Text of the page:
I spent the morning worrying about inflation and the afternoon fretting about sequencing risk.
Or was it the other way around? I forget.
Whatever, the cumulative effect was negative.
Would my day have been any better if the same events had occurred in a different order?
My gut says no. But a research report I had to read last week (or was it last month) makes me question that assumption.
Published by the Financial Services Institute of Australasia (FINSIA) last October, 'Sequencing risk: a key challenge to creating sustainable retirement income' shows that the order in which stuff happens is just as important, if not more so, than the aggregate weight of the stuff itself.
Obviously, the FINSIA report is dealing with a narrow subset of 'stuff', specifically, investment returns over multiple 40-year periods during 1900-2011.
Using a whole lot of statistical jiggery-pokery ("bootstrapping", for example), the study demonstrates, amongst other things, that two individuals (same income, same contribution rate) whose portfolios might have had identical average returns over a 40-year period, could end up with vastly different retirement nest eggs depending on the sequence of returns.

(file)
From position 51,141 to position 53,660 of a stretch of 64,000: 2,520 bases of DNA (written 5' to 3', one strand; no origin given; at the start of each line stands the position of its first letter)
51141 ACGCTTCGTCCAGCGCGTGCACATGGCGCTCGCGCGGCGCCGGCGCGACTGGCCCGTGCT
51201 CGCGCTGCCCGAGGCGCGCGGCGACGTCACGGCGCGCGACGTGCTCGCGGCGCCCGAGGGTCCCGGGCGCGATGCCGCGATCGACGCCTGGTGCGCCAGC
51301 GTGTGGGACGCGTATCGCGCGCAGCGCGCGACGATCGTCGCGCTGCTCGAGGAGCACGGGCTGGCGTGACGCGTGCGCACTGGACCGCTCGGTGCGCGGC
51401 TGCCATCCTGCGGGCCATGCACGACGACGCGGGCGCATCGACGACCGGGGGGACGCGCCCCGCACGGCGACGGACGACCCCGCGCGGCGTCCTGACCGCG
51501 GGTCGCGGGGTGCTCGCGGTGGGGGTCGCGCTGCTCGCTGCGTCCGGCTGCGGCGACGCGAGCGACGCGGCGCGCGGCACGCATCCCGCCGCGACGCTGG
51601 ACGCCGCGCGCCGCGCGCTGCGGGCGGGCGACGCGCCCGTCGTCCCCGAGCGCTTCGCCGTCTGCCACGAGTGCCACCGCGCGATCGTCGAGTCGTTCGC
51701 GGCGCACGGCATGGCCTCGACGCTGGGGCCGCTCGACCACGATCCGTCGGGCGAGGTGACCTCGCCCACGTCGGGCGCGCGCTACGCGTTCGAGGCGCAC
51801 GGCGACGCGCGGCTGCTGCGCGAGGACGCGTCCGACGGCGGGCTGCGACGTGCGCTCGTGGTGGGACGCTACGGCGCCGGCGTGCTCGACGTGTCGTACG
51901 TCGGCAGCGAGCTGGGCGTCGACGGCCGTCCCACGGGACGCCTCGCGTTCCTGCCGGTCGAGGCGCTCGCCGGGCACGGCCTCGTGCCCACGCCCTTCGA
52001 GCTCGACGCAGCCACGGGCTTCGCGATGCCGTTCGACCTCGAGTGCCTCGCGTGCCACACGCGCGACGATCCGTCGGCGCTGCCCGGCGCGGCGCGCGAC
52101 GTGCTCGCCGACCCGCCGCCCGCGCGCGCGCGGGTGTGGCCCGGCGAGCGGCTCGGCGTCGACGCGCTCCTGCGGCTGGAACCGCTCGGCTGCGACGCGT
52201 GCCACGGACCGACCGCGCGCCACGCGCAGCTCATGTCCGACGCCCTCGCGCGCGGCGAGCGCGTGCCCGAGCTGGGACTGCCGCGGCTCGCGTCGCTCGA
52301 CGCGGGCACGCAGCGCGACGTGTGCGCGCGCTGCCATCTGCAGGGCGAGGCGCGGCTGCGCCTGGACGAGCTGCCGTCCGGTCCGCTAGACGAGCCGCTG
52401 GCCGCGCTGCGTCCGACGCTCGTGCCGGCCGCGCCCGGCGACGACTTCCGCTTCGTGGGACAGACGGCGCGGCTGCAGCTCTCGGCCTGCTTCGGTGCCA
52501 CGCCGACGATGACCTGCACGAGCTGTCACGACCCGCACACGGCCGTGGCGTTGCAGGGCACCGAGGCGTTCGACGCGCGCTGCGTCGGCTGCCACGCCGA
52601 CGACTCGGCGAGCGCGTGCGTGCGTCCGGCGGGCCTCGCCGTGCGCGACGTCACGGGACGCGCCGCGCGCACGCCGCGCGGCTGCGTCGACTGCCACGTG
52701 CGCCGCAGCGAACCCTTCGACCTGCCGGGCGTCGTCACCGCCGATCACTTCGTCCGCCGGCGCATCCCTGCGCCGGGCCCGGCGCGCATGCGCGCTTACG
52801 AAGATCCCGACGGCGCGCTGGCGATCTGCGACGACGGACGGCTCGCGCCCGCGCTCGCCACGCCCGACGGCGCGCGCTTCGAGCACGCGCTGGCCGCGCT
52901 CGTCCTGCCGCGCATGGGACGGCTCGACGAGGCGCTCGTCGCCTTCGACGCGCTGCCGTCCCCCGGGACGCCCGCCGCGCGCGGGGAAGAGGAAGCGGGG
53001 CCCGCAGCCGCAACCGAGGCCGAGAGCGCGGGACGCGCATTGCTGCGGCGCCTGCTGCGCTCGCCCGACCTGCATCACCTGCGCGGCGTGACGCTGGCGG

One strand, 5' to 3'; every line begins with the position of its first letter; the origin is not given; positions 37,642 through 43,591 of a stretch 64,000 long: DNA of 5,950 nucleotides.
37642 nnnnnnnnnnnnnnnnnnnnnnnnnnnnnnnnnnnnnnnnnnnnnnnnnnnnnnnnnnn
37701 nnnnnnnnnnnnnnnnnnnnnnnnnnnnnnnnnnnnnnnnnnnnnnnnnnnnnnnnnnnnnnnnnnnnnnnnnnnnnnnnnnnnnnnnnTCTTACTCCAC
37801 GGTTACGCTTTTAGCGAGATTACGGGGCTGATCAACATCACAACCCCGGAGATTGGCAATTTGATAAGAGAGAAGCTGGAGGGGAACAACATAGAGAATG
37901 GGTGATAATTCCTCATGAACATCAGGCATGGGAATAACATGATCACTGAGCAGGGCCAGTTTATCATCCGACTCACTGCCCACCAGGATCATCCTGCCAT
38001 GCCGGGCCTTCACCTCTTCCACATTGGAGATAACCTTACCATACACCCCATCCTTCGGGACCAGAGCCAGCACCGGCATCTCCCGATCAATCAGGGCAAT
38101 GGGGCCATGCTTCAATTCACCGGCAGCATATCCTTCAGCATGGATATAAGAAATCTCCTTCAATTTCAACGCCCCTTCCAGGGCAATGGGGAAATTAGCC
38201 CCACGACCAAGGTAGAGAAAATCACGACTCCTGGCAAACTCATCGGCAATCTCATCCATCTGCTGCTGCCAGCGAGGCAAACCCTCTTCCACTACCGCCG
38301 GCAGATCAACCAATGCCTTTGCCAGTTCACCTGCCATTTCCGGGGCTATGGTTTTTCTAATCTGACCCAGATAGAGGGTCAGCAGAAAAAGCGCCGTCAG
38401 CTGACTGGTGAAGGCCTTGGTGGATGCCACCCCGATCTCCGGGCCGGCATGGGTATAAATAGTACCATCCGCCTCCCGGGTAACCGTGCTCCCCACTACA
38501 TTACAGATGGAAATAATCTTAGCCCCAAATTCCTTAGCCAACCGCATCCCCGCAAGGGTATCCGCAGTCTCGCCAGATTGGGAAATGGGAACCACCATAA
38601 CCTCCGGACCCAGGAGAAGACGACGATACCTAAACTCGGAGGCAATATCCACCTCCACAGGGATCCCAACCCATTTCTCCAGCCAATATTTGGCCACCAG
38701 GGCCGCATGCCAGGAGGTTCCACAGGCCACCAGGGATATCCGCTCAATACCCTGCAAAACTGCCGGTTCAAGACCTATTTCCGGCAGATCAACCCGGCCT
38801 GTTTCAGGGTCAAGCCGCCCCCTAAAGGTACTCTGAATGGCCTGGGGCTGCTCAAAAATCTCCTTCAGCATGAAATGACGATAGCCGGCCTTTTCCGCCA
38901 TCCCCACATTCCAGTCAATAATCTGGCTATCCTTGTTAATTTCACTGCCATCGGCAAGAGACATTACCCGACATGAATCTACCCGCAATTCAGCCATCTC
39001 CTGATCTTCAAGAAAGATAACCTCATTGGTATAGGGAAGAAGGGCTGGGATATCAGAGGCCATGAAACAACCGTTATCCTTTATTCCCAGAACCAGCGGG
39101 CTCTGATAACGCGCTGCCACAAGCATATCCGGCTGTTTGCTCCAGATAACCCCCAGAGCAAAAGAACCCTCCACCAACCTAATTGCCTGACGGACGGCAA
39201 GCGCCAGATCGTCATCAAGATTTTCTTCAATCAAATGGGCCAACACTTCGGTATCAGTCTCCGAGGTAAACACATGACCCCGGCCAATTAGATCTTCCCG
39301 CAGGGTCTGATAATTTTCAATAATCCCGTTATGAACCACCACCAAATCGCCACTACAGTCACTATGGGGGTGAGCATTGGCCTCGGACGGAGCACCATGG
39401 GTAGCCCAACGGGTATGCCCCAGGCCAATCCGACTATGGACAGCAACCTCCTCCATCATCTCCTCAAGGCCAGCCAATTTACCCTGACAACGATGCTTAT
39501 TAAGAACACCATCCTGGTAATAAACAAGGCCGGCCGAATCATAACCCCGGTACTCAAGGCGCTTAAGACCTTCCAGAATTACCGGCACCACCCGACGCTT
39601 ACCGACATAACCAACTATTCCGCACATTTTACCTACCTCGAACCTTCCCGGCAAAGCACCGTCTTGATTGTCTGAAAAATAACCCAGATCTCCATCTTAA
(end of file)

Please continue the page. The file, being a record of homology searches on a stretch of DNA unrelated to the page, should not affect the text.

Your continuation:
For instance, the researchers ordered the returns over the 40-year period between 1972-2011 from worst to best (ascending), and then from best to worst (descending).
The ultimate portfolio size (or "terminal wealth") ranged from $17.4 million for the ascending cycle to $1.4 million for the descending.
"Merely reversing the order in which returns are experienced, 20111972 as opposed to 19722011, yields two very different accumulation outcomes: $4.0 million (19722011) and $5.4 million (20111972), a material difference of $1.4 million or around 35 per cent," the study says.
While the FINSIA report was Australian-centric, the findings have relevance for New Zealand too, particularly as the country debates a potential restructure of the KiwiSaver default investment structure.
And instead of relying on long-term aggregate fund returns, the FINSIA report argues there needs to be "a new movement in retirement saving framed around the individual uniqueness of [defined contribution] plan members..., shifting from a debate where success is framed around time-weighted metrics (risk, reward and peers) to the things that matter for investors - dollar-weighted returns."